Monday, May 19, 2014

Welcome To The Club



So, my Club of the Chronically Busy application got denied.
It's been a minute since I've blogged, hasn't it? Although I'm not a member of the Club of the Chronically Busy--you know, those who spend vast portions of the miniscule amount of free time they want us to think they have, regaling us with incessant updates on their importantly spent time and concurrent unavailability because spontaneity and laziness frighten them so--I actually have been kind of busy. In fact, I've been so busy that I've neglected to pay the annual dues for my highly coveted state and national society of anesthesiologists memberships. Shame on me! Why, with the American Society of Anesthesiologists being bargain-priced at only $665/year, and the Georgia Society of Anesthesiologists a mere $375 annually, how on earth could I pass up such a deal? I've been so enriched by these organizational memberships over the years (not!), how could I have been so careless?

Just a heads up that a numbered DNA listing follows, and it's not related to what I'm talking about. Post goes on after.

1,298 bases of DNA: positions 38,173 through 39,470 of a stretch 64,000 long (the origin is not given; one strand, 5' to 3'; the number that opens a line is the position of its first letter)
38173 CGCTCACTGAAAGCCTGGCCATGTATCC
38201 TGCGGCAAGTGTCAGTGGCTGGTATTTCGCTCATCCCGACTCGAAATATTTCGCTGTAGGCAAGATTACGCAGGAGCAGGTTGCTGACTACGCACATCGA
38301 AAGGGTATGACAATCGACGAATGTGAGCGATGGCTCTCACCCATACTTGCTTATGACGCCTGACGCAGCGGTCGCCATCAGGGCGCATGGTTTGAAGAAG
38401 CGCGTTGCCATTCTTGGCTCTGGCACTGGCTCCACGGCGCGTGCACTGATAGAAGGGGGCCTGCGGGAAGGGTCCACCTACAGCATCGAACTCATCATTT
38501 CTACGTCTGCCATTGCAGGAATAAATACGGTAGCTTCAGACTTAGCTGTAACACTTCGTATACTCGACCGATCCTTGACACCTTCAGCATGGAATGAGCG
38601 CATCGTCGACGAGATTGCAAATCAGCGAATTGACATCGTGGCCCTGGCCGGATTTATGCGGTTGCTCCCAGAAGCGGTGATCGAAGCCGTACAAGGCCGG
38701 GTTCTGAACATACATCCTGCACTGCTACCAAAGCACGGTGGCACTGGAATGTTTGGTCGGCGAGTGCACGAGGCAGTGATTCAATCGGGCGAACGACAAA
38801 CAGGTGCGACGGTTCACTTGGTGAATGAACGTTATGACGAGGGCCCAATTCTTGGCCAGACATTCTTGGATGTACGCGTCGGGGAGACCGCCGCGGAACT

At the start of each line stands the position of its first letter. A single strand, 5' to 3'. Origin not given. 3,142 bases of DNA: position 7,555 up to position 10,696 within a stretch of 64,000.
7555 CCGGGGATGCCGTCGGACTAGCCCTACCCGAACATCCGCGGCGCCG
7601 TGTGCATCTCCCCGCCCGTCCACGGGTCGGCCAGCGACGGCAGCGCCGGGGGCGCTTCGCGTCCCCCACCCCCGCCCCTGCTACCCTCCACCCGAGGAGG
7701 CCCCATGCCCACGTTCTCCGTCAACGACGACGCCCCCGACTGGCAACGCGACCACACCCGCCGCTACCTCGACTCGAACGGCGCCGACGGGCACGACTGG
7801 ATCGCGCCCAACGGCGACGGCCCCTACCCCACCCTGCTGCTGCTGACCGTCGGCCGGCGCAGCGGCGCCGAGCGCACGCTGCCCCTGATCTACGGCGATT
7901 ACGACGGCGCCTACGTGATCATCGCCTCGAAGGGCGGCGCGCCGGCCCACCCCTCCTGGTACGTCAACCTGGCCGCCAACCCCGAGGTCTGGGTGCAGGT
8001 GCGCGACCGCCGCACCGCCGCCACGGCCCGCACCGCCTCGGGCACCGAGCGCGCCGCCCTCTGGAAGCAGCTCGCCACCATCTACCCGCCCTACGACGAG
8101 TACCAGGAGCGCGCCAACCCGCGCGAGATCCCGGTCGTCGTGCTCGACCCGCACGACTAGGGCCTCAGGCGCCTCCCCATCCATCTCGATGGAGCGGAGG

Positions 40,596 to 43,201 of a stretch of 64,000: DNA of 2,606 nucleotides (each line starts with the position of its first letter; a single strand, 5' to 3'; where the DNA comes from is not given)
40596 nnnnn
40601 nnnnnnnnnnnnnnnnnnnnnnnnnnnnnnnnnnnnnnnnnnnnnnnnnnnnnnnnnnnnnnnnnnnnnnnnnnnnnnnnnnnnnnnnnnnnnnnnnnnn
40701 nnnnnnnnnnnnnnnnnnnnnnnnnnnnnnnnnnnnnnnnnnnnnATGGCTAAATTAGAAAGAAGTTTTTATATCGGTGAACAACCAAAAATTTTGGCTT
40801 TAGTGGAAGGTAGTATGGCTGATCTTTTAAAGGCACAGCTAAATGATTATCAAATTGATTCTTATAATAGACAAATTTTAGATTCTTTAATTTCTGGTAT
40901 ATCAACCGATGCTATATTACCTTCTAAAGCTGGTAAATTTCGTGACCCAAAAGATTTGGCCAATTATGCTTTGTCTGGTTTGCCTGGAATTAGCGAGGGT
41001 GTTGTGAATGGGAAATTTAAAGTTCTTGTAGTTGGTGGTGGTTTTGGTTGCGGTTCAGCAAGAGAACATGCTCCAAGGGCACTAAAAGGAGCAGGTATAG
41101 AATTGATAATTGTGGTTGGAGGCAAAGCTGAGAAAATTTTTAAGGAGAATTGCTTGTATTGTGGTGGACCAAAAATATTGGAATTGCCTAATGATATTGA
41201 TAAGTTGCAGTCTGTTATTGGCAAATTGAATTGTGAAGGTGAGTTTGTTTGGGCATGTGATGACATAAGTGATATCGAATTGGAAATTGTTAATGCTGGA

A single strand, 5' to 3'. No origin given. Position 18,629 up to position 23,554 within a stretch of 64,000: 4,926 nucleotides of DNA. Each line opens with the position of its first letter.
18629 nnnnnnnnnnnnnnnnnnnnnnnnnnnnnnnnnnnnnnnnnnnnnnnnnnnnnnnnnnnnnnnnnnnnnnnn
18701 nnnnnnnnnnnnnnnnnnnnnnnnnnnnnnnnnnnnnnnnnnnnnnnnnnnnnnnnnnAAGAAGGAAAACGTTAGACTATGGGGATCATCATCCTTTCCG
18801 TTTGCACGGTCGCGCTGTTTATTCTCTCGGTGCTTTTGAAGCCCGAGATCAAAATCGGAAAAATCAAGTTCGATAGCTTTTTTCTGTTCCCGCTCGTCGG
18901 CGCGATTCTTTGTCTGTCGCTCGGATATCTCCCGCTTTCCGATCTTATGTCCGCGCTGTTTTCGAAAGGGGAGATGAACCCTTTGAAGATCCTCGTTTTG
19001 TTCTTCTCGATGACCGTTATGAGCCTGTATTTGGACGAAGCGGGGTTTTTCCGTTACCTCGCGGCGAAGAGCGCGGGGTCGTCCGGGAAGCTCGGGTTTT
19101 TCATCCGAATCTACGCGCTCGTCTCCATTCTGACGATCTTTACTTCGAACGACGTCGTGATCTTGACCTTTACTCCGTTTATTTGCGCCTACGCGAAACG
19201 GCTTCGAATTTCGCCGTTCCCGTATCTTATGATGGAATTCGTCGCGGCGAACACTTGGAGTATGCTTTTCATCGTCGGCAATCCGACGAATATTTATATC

More bitter pills of rejection. Boo hoo. 
Last week, I received this not-so-gently worded reminder from the GSA, admonishing me that since I didn't remit the required dues payment by April 20, 2014, "the delinquent member's membership shall automatically terminate and the Secretary shall notify the ASA of the same." Bunch of tattletales. Whatever. To add insult to injury, the last two lines of the letter read: "Together, the GSA and ASA are successful in representing the professional interests of anesthesiologists. Your support for the GSA is, therefore, appropriate and deserved." Talk about a guilt trip! The real reasons I didn't pay my dues are because a) I'm paying two mortgages and don't happen to have $1k in spare change lying around to pay these exorbitant fees, and 2) I'm aggravated that the ASA now mandates membership in one's state society for annual renewal. In other words, we no longer get to decide whether we want to join at the state level; Big Brother's making that decision for us. Pfffft. Sounds like a racket to me.